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Union holds a second vote on job-killing contract offer
High stakes for IAM at Boeing

By Lee Sustar | September 13, 2002 | Page 11

MACHINISTS AT Boeing will vote on a proposed contract September 12-13--the same union-busting offer that they voted on just two weeks earlier.

The deal would allow management to increase health insurance premiums for family coverage tenfold--and give the company the right to bring nonunion subcontractors into the commercial aircraft assembly lines.

Already, Boeing has carried through most of the layoffs of 30,000 IAM members that it announced last year. The 26,000 workers, members of the International Association of Machinists (IAM), were casting ballots August 29 when union officials announced that a federal mediator had "ordered" the IAM to negotiate with the company. In fact, the mediator had no such authority to make that order--and Boeing never agreed to extend the offer.

When the mediation effort broke down last week, IAM President Thomas Buffenbarger sent a letter to members attempting to justify the union's decision not to count the first vote. "Had we counted those ballots, Boeing would have had the strike they sought and/or the substandard contract they proffered," he wrote. "Neither was in our members' best interest." In other words, IAM leaders decided members' "best interests" by denying them their vote--a move that angered the rank and file.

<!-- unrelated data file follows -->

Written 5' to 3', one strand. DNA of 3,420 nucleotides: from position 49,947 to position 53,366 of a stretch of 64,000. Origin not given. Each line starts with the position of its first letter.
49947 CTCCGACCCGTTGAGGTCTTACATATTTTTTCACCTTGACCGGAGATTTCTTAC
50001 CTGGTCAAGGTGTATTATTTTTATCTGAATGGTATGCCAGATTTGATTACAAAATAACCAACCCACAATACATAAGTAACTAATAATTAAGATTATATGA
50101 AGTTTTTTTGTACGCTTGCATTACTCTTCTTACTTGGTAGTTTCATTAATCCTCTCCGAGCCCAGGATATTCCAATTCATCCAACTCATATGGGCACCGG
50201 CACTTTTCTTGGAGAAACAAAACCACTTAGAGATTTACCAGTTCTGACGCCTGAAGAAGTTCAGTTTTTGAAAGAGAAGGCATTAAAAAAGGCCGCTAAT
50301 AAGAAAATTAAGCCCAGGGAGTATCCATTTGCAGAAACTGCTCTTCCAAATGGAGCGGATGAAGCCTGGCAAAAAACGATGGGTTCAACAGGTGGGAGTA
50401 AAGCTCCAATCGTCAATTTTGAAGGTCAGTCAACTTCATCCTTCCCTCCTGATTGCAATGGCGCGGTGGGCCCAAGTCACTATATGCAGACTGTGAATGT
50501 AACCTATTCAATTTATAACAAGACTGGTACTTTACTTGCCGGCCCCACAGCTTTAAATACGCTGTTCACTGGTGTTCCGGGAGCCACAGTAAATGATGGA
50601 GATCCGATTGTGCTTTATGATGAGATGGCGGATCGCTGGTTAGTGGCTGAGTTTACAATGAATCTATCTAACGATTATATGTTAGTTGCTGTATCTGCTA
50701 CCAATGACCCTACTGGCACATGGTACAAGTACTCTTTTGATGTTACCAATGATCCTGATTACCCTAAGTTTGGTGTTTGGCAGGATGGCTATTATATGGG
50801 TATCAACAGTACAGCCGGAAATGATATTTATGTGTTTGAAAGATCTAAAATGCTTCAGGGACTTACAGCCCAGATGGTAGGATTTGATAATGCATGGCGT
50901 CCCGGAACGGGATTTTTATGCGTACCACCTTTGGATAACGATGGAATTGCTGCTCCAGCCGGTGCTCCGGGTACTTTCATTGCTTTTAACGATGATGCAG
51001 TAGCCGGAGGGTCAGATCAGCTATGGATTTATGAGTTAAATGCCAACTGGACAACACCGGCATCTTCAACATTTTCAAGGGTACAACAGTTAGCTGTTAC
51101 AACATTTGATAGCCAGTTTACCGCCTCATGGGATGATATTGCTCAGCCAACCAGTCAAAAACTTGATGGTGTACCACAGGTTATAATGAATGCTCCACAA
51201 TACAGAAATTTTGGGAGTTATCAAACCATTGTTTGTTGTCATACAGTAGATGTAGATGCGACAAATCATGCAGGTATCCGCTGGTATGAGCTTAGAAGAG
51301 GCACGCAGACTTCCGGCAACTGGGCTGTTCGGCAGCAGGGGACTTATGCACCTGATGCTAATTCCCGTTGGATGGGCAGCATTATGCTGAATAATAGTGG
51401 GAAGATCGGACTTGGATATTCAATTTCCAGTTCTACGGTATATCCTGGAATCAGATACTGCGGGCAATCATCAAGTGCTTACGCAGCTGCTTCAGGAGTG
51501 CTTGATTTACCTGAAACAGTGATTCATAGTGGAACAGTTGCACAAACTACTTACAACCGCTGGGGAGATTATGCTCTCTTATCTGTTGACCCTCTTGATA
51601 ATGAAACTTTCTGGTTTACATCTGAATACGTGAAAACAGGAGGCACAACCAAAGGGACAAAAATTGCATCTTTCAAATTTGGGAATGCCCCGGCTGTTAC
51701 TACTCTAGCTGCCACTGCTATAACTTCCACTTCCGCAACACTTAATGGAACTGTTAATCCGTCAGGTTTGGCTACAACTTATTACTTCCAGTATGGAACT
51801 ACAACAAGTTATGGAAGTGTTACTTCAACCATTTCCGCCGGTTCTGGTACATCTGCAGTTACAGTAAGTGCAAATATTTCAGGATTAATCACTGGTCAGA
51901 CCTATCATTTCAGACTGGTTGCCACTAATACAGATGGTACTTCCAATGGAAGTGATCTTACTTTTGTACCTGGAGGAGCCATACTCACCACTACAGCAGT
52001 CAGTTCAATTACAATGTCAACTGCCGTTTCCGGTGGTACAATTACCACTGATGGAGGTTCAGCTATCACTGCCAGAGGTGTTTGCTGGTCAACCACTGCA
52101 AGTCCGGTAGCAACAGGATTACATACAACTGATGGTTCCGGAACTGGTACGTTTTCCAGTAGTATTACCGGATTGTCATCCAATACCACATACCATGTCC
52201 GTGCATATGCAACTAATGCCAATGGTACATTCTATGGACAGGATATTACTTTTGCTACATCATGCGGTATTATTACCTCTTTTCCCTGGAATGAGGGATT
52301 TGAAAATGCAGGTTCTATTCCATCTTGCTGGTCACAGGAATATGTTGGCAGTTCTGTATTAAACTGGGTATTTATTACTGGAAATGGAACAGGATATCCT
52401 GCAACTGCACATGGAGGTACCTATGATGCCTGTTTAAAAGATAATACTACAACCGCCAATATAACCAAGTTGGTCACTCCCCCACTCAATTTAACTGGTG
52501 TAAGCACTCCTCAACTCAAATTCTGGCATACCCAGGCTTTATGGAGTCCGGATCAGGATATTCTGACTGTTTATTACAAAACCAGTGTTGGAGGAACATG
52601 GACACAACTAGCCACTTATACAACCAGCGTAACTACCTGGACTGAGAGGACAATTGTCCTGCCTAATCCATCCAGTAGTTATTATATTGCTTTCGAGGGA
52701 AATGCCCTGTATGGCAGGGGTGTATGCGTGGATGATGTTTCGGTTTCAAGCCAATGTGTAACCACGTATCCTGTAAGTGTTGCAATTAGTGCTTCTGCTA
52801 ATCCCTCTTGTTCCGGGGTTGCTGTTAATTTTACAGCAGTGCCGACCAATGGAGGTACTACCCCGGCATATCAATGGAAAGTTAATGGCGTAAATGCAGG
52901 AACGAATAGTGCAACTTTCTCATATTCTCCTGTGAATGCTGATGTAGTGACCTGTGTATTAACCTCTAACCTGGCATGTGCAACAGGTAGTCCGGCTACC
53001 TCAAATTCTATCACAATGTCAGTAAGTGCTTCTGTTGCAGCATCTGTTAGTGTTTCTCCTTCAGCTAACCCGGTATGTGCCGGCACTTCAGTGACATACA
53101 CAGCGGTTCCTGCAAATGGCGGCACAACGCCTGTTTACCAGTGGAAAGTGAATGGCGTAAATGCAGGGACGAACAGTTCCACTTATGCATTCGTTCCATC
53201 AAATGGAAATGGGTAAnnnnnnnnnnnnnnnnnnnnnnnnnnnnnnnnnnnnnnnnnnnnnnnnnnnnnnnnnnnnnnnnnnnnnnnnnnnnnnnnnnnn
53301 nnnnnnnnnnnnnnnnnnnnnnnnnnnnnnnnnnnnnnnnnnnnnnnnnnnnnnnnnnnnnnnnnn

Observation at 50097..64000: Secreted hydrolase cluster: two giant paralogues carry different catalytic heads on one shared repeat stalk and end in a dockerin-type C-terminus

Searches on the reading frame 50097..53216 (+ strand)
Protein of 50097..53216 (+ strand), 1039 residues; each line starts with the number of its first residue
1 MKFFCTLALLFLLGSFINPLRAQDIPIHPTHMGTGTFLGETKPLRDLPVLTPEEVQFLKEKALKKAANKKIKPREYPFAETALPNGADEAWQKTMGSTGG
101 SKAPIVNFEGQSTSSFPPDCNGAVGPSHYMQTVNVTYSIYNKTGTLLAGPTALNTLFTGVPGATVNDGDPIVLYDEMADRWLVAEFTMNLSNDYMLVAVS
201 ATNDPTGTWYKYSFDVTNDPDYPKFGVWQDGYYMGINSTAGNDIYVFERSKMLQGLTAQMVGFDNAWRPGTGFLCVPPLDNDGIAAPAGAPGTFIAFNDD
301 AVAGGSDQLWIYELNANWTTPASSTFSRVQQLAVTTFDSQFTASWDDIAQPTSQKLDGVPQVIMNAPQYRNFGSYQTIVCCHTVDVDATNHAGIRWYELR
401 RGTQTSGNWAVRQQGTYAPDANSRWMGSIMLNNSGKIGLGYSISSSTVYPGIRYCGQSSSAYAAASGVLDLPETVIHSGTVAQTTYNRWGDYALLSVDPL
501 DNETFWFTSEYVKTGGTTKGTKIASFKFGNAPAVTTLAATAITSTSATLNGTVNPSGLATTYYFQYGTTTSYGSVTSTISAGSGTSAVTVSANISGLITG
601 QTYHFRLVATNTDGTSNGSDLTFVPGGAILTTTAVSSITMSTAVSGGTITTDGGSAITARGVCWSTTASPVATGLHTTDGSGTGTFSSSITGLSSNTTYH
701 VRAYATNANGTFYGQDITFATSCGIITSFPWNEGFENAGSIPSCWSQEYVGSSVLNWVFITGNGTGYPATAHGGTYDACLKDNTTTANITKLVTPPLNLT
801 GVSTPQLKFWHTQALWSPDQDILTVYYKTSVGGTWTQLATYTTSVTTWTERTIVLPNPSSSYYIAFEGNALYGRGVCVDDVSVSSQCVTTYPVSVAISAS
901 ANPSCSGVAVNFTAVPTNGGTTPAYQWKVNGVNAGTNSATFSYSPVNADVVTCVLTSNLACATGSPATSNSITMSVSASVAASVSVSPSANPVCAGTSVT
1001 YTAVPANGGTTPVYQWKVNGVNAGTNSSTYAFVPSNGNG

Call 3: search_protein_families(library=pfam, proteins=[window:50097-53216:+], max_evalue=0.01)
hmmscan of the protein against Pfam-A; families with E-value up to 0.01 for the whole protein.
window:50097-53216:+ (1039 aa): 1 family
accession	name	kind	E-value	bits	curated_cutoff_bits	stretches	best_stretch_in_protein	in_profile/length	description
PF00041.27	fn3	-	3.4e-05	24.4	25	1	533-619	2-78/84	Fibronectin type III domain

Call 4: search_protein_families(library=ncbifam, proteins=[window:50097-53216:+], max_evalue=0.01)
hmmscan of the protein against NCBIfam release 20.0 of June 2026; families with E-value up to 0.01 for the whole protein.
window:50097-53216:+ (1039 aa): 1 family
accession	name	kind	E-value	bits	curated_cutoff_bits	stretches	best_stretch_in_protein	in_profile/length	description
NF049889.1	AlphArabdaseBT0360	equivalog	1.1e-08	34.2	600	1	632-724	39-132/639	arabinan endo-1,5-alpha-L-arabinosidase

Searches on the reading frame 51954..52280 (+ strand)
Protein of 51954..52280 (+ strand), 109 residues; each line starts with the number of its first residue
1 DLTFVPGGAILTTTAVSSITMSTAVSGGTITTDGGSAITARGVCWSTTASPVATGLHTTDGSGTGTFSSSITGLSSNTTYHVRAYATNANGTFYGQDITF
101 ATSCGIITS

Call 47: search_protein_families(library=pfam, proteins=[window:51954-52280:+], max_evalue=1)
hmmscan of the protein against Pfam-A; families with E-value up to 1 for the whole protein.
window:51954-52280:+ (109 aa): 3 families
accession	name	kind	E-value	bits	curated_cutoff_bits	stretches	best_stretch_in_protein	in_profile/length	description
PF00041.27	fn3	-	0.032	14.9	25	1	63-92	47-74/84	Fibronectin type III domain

And with top IAM officials in Washington, the job of organizing against the contract was left to rank-and-file activists like Don Grinde in District 751 in Everett and Keith Thomas in Local Lodge 834 in Wichita, Kan.

Where Buffenbarger's letter stressed that workers would lose $28 million a week in wages during a strike, Thomas distributed a newsletter arguing that company would still lose $2 billion if the IAM walks out.

"They aren't holding any mass meetings to discuss the contract," Thomas said. "Buffenbarger's call to arms was like a call to surrender. He said we should reject, but didn't give us any reasons. It's the theater of the absurd."

"There has been a lot of fluctuation in the rank and file since the first vote," Thomas said. "The stress level in the plant is absolutely unbelievable. You can't believe the company or the union. Anything is possible."

A strike at Boeing would have huge implications for the IAM and workers everywhere--and would need solidarity from the entire labor movement.

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